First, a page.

Ardys Reverman is called Dr. Ardy by her peers and associates. Dr. Ardy has a Ph.D. in a very hot new field, Psycho-Neuro-Immunology (PNI), and in the path of fellow PNI professionals such as Deepak Chopra, is using her background as an author and speaker to influence audiences nationwide. Before her work in PNI, Dr. Ardy was an NLP specialist, and before that a learning disability specialist, and before that a mom who was bothered by the varied learning styles of her children. Not too long ago, Dr. Ardy introduced the “Synergy Pals” as a method of understanding whole-brain thinking. She emphasizes nurturing natural talents. Dr. Ardy presents humor with a message. She believes that influence, the capacity to shift a person’s perceptions, emotions, and actions, is the single most important skill we can master to increase the quality of our lives and that of others. Dr. Ardy believes life produces extraordinary rewards for those who give in extraordinary ways. She challenges us to make a joint commitment today, to participate together with a new level of intensity and passion, a level that goes far beyond anything we've ever done before. She challenges us to begin the process of taking our lives to the next level. How? Welcome this power simply by helping each other in the spirit of service, with love and laughter.


Contacting the Instructor

You may contact the instructor by emailing or by calling (509) 891-7219 Monday through Friday, 8:00 a.m. - 5:00 p.m. PST. Phone messages will be answered within 24 hours. Phone conferences will be limited to ten minutes per student, per day, given that this is a self-paced instructional program. Please do not contact the instructor about technical problems, course glitches, or other issues that involve the operation of the course.


Technical Questions

If you have questions or problems related to the operation of this course, please try everything twice. If the problem persists please check our support pages for FAQs and known issues at and also the Help section of your course.

If you need personal assistance then email or call (509) 891-7219. When contacting technical support, please know your course version number (it is located at the bottom left side of the Welcome Screen) and your operating system, and be seated in front of the computer at the time of your call.

Minimum Computer Requirements

Please refer to VESi’s website: or contact VESi if you have further questions about the compatibility of your operating system.


Refer to the addendum regarding Grading Criteria, Course Completion Information, Items to be Submitted and how to submit your completed information. The addendum will also note any additional course assignments that you may be required to complete that are not listed in this syllabus.


Bibliography (Suggested Readings)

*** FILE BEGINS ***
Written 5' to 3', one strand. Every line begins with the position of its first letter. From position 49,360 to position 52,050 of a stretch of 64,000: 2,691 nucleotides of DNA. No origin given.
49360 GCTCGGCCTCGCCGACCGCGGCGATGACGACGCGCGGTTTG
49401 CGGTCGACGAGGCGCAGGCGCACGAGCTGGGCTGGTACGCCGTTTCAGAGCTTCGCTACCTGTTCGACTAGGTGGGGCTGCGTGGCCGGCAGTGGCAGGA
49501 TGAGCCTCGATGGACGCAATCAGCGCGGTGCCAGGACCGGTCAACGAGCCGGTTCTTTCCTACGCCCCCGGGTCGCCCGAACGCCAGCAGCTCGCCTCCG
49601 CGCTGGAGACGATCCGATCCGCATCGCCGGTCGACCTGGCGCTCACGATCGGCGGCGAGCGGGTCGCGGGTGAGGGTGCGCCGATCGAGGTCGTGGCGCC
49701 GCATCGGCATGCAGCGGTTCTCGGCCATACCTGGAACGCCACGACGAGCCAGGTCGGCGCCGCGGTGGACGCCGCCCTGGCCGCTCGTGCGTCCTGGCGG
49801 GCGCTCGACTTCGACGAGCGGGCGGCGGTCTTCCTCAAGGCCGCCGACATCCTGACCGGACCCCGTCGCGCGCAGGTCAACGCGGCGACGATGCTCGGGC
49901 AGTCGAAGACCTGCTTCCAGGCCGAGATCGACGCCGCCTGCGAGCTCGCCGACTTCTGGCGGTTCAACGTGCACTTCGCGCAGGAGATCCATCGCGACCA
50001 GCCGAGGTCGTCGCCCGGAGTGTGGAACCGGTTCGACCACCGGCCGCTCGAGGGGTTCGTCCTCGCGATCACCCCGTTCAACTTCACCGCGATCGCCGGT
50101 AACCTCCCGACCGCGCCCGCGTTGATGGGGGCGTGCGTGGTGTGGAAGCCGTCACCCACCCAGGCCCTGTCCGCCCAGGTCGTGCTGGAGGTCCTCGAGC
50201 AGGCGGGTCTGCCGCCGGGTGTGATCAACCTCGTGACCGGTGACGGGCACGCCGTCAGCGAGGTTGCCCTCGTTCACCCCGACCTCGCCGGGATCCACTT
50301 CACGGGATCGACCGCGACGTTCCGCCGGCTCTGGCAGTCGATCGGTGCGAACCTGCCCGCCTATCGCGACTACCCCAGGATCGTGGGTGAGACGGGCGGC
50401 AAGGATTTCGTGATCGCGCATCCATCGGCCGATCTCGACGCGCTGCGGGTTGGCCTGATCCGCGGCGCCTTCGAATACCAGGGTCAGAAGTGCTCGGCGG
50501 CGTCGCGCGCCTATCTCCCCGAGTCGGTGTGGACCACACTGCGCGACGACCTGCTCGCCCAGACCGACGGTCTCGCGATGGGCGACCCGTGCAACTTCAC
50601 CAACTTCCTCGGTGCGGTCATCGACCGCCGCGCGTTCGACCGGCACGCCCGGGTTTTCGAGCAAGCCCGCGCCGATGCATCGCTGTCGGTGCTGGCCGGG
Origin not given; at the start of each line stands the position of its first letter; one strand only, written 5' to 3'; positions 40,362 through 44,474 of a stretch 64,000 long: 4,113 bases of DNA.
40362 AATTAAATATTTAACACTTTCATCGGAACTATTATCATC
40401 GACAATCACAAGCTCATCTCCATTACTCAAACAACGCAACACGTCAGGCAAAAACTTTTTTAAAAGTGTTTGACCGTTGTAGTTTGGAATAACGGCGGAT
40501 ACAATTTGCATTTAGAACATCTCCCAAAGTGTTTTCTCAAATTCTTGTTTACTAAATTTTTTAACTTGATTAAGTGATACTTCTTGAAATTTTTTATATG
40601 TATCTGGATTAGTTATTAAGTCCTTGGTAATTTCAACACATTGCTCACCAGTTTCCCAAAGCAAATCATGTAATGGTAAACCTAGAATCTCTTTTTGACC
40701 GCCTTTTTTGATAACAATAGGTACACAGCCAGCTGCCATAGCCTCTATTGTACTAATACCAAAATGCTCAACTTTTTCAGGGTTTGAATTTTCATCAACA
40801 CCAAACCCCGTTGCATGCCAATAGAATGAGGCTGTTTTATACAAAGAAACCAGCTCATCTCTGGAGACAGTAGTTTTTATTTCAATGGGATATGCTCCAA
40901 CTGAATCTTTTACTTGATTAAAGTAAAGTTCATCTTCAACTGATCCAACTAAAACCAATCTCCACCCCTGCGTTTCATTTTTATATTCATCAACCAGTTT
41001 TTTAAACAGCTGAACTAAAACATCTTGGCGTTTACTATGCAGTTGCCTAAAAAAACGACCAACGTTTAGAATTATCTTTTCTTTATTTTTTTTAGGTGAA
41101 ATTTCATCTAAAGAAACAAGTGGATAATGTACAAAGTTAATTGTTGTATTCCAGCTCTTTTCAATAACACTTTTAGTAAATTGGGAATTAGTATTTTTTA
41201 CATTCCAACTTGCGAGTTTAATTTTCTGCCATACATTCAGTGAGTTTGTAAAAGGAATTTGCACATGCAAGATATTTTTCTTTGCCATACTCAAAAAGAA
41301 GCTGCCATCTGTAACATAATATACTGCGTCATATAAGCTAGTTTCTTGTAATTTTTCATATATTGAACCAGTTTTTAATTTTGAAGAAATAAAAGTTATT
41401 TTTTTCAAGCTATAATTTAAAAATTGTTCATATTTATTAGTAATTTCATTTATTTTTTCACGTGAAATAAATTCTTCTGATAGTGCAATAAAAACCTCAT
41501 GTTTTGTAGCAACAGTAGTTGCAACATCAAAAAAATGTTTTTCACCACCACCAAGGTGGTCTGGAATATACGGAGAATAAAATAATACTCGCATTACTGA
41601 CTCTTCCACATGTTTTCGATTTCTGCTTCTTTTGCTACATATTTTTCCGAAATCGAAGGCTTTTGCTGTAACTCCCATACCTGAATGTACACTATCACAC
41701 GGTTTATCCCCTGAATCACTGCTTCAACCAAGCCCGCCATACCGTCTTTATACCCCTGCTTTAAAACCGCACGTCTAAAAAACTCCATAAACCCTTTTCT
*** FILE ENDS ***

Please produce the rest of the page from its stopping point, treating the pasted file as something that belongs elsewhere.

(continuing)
American Promise student toolkit:

Bailey, B. (2011). Creating the school family: Bully-proofing classrooms through emotional intelligence. Conscious Discipline.

Berman, M. (2017, November). Hate crimes in the United States increased last year, the FBI says. Washington Post. Retrieved from

Briggs, I. M., & Myers, P. (1995). Gifts differing: Understanding personality type (2nd ed.). Mountain View, CA: CPP.

Bronfenbrenner, U. (1981). The ecology of human development: Experiments in nature and design. Cambridge, MA: Harvard University Press.

Bronfenbrenner, U. The effects of social and cultural change on human personality. Journal of Social Issues.

Burgemeester, A. (2017). Jean Piaget's theory of play. Psychologized. Retrieved from

Conscious Discipline. (2015, January 21). S.T.A.R. breathing tool. [Video file]. Retrieved from

Cronin, A. (2016, July 8). Student-led conferences: Resources for educators. Edutopia. Retrieved from

drmathkat. (2011, July 27). The hidden curriculum [Video file]. Retrieved from

Educational Research. (2019). Evaluating discipline programs. Retrieved from

Education Votes:

Edutopia. (2016, August 25). New teachers: Classroom-Management fundamentals. Retrieved from

Edutopia. (2015, August 24). Having students lead parent conferences. Retrieved from

Espelage, D. L., Aragon, S. R., Birkett, M., & Koenig, B. W. (2008). Homophobic teasing, psychological outcomes, and sexual orientation among high school students: What influence do parents and teachers have? School Psychology Review, 37(2), 202–216. Retrieved from

Freire, P. (1970). The “banking” concept of education. Retrieved from

Gardner, H. (2006). Multiple intelligences. New York, NY: Basic Books.

Galbut, J. (2016). Together we can make the world awesome. Medium. Retrieved from

Goodenow, C., Szalacha, L., & Westheimer, K. (2006, April 10). School support groups, other school factors, and the safety of sexual minority adolescents. Psychology in the Schools, 43(5), 573–589. doi:10.1002/pits.20173

Hidden Curriculum.

ISTE. (2019). Standards for students. Retrieved from

McCauley, J. M. (2016). For the love of the story: Edwidge Danticat. [Interview]. Origins Journal. Retrieved from

Meyers-Briggs Foundation. (2018). MBTI® basics. Retrieved from

Mulvahill, E. (2017, June 20). 7 tips for creating a more gender-inclusive classroom. We Are Teachers. Retrieved from

Kagan, S., & Kagan, M. (2015). Kagan cooperative learning. San Clemente, CA: Kagan Cooperative Learning.

Lanier, J. T. (1997, July 1). Redefining the role of the teacher: It’s a multifaceted profession. Edutopia. Retrieved from

Trevor Project. (2018). Preventing suicide: Facts about suicide. Retrieved from

U.S. Department of Education, Office of Civil Rights. (2014). Civil rights data collection. Retrieved from

Additional Resources

Goalcast. (n.d.). George Lucas – Be compassionate [Video file]. Retrieved from



Course content is updated every three years. Due to this update timeline, some URL links may no longer be active or may have changed. Please type the title of the organization into the command line of any Internet browser search window and you will be able to find whether the URL link is still active or any new link to the corresponding organization's web home page.


Updated 10/10/19  JN